Also important are T cells – immune soldiers that recognise and destroy infected cells. Researchers have found evidence of robust T cell responses at least six months post-infection, and that even if people become re-infected with coronavirus, this T cell memory – which is also triggered by vaccines – could prevent many of them from becoming seriously ill. Memory B cells, capable of churning out fresh antibodies against SARS-CoV-2 if a person is re-infected, have also been detected 6 months after people have recovered from COVID-19, even when neutralising antibodies have significantly decreased.

Breakthrough infections

With a growing number of adults in wealthy countries fully vaccinated, it is increasingly clear that a minority can and do still catch COVID-19 – so-called breakthrough infections. And with the Delta variant increasingly making up a large proportion of infections in many countries, countries are concerned that existing doses won’t offer enough protection.

However, the vaccines are still providing high levels of protection, particularly against severe disease. If we knew the level of antibodies or T cells needed to prevent people from becoming seriously ill, public health authorities could consider administering booster shots if they saw evidence of protection dropping towards this level. These critical antibody and T cell levels required to confer protection are not yet known, so instead they must rely on observations of what proportion of infected, vaccinated people are admitted to hospital or sadly die from COVID-19. For now, at least, protection against severe disease appears to be holding up.

Variant factories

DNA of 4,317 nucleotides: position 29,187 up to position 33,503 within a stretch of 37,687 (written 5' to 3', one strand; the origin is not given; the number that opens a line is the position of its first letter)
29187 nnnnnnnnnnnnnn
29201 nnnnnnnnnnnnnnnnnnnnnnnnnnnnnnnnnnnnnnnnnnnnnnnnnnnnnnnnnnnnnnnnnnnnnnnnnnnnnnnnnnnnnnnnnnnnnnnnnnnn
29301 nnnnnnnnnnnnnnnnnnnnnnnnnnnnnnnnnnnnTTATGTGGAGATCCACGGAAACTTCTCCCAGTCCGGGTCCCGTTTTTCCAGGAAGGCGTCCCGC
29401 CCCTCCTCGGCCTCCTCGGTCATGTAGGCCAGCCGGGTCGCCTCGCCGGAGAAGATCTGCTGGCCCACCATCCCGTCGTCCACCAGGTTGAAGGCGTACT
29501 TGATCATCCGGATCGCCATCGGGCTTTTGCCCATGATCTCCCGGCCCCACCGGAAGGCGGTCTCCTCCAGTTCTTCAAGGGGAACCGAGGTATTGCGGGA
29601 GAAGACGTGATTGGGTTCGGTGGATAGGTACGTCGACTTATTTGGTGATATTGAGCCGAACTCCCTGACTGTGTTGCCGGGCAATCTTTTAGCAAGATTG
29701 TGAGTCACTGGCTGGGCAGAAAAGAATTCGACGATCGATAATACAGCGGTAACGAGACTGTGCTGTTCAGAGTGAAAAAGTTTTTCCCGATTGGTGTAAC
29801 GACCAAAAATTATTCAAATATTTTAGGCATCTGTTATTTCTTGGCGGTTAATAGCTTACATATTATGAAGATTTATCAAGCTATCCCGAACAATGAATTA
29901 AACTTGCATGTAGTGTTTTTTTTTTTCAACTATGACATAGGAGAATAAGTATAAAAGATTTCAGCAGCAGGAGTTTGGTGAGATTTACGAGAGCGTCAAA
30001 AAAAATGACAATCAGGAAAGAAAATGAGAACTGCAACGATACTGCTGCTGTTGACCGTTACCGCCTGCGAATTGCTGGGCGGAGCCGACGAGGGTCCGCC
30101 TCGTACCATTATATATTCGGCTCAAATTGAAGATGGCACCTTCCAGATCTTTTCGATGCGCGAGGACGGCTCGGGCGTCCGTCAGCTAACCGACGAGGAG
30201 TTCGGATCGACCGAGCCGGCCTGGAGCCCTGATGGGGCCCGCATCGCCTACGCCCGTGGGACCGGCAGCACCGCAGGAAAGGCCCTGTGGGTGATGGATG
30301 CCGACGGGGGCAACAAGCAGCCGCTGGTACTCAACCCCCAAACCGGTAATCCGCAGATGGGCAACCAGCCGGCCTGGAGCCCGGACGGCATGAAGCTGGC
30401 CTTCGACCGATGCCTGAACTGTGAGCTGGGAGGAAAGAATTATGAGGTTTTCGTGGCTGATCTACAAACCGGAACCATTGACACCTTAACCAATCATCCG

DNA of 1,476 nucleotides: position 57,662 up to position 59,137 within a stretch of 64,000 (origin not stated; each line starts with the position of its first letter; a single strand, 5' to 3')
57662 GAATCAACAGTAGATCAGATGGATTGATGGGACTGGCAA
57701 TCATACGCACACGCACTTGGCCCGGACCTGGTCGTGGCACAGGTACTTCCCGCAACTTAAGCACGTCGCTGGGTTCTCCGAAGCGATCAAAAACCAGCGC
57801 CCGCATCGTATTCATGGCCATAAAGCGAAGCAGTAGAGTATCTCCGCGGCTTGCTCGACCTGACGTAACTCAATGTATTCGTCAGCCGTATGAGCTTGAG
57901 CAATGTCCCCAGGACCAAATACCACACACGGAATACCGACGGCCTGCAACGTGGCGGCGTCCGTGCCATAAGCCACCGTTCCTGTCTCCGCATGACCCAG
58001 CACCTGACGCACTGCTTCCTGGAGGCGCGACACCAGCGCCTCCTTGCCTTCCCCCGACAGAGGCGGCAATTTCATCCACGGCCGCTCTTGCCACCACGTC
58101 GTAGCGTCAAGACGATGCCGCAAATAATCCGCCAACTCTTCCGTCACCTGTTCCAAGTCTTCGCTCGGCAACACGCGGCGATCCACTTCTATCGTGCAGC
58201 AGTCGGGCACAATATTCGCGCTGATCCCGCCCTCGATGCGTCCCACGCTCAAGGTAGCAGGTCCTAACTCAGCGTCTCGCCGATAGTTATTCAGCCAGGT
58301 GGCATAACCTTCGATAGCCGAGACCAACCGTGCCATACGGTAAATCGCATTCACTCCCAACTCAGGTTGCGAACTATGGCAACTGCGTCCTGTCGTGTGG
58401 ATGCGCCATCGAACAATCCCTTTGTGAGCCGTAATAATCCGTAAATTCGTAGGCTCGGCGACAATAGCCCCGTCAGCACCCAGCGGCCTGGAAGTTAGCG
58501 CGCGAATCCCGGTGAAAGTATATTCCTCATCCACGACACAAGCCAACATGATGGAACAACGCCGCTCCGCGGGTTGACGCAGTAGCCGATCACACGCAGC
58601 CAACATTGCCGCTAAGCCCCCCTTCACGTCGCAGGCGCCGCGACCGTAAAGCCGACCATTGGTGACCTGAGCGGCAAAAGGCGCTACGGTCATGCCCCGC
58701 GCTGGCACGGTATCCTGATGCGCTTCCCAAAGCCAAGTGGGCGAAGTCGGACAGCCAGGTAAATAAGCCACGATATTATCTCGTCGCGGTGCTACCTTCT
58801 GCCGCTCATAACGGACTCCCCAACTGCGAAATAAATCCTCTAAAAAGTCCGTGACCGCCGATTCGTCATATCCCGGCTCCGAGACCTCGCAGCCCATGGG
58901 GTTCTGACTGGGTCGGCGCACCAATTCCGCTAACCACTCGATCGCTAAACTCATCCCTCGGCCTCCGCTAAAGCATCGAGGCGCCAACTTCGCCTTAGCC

Worryingly, giving boosters could also prove short-sighted: the more people the virus infects, the more opportunity it has to develop mutations that could reduce the effectiveness of vaccines. This risk might be even greater if people with weakened immune systems are unprotected. Assuming they survive, they are more likely to experience prolonged infections, and during the course of their treatment, their viruses may evolve further mutations that help it to overcome some of our immune defences.

New variants can often spread faster and can sometimes be more deadly than previous versions of the virus. A number of case studies have now demonstrated the emergence of some of the same mutations found in the Beta and Gamma variants during the treatment of immunocompromised patients with persistent COVID-19 infections – such as the E484K mutation, which is believed to reduce the effectiveness of some vaccines.

"With the emergence of new variants, if we continue to leave the majority of the world unvaccinated, we will most definitely need adjusted vaccines in the future," as Dr Elin Hoffmann Dahl, infectious diseases medical adviser to Medecins Sans Frontieres' access campaign, told Reuters.

Of course, there is also a chance of this happening if immunocompromised individuals in wealthy countries are not offered booster doses. But it may be wise to delay the rollout of boosters to large numbers of relatively healthy older adults, until we have more data on whether they are even necessary. Roll them out too soon, and people might start getting boosters that have no real benefit.

There are still many unknowns. Booster shots may be necessary to increase and extend immunity, but they may not, or they may only be necessary for certain groups of individuals. There is, however, one certainty: Across the world, tens of thousands are still dying of COVID-19 every week, and there are many millions who need a first or second dose of vaccine immediately. They cannot afford to wait.

TOPICS: COVID-19